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Comment: Discrete? Yes. Creative? Not so much. (Score 1) 261

Now admittedly, I'm a bit bitter about a problem that's not really Creative's fault. I bought an Audigy 2 ZS for my laptop using PC Card...and then the next wave of laptops only came with an Expresscard slot. So, I ponied up again for an X-Fi card that fit the Expresscard slot...and then laptops stopped coming with those. Now I fully admit that Creative isn't to blame for that, but it is sad just the same. However, I digress.

I use my onboard audio for nearly all of my listening needs. My internal speakers are utter crap (I think one is blown, actually), and thus, even if Creative added all the super-duper offboard processing in the world, it wouldn't sound any better than what those speakers can pump. Adding a nice set of Sennheiser or Denon headphones, I can start to hear some of the MP3 sizzle in the 128kbps MP3s, and a handful of 192's, depending on the song and the encoder and settings used. Even playing video games, the difference between 'Good Enough' and 'X-Fi Good' never comes into play, because it's the nuts-and-bolts of the big picture that will make or break it in either direction - if the sound effects and musical score is good, the miniscule difference an audio chipset will make has nothing to do with it. If they're crap, a ZxR processor isn't going to change anything.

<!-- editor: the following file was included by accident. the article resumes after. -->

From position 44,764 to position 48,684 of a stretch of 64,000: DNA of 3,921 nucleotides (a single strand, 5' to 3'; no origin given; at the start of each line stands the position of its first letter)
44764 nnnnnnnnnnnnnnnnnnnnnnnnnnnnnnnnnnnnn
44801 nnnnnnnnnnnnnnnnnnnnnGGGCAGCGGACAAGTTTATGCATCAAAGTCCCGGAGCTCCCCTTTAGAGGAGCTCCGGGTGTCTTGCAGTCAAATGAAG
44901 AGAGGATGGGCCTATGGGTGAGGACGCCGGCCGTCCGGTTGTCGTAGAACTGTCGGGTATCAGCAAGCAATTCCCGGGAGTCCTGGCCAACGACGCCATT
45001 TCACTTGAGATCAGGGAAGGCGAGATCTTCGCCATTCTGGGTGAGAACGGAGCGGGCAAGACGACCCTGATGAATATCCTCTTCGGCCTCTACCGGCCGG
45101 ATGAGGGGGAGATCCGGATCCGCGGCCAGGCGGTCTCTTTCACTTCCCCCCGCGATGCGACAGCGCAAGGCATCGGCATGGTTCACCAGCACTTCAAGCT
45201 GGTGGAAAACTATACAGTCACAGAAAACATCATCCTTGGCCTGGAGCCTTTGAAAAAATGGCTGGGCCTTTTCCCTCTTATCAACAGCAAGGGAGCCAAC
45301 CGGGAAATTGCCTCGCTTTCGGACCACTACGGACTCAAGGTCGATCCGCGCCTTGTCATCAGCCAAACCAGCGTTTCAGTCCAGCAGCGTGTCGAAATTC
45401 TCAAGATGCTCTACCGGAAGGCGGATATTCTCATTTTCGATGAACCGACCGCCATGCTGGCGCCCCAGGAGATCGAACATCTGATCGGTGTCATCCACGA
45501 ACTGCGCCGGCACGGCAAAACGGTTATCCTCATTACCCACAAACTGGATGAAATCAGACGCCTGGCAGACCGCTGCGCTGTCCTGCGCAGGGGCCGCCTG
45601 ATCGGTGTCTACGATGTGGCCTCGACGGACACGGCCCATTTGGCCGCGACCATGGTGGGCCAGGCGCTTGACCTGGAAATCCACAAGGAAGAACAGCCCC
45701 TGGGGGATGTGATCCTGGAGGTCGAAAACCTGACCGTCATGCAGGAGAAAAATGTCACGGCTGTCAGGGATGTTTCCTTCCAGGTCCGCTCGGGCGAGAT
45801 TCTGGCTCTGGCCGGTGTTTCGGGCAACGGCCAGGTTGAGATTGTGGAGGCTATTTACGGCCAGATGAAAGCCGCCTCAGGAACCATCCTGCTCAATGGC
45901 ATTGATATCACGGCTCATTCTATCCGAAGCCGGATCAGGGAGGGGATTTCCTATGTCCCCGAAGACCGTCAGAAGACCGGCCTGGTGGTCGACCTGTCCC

That being said, I still use offboard audio hardware on a regular basis. I use my Rane SL3 to DJ with Serato. Even if it wasn't a de facto hardware dongle to unlock the Serato software, there's no motherboard chipset that supports 2ms latency from end-to-end of the audio path. In other words, my SL3 can reliably take an audio signal from my turntable, translate it into speed and directional data, and send MP3 audio back out, in 2ms. Creative doesn't make hardware like that. The story is pretty similar for my Audio6 (which I use for Traktor) and my Connectiv (which I used to use for Torq and Deckadance, though it required closer to 5ms latency to be stable). I have a MobilePre USB that I use occasionally for XLR and 1/4" recording. These are niche products for niche purposes, but the fact that your local Guitar Center sells a range of these kinds of interfaces demonstrates that there's indeed a market for discrete audio hardware. Creative just doesn't make it.

Comment: Re:Meanwhile, in DSL-land (Score 1) 146

by Voyager529 (#47417639) Attached to: Alcatel-Lucent's XG-FAST Pushes 10,000Mbps Over Copper Phone Lines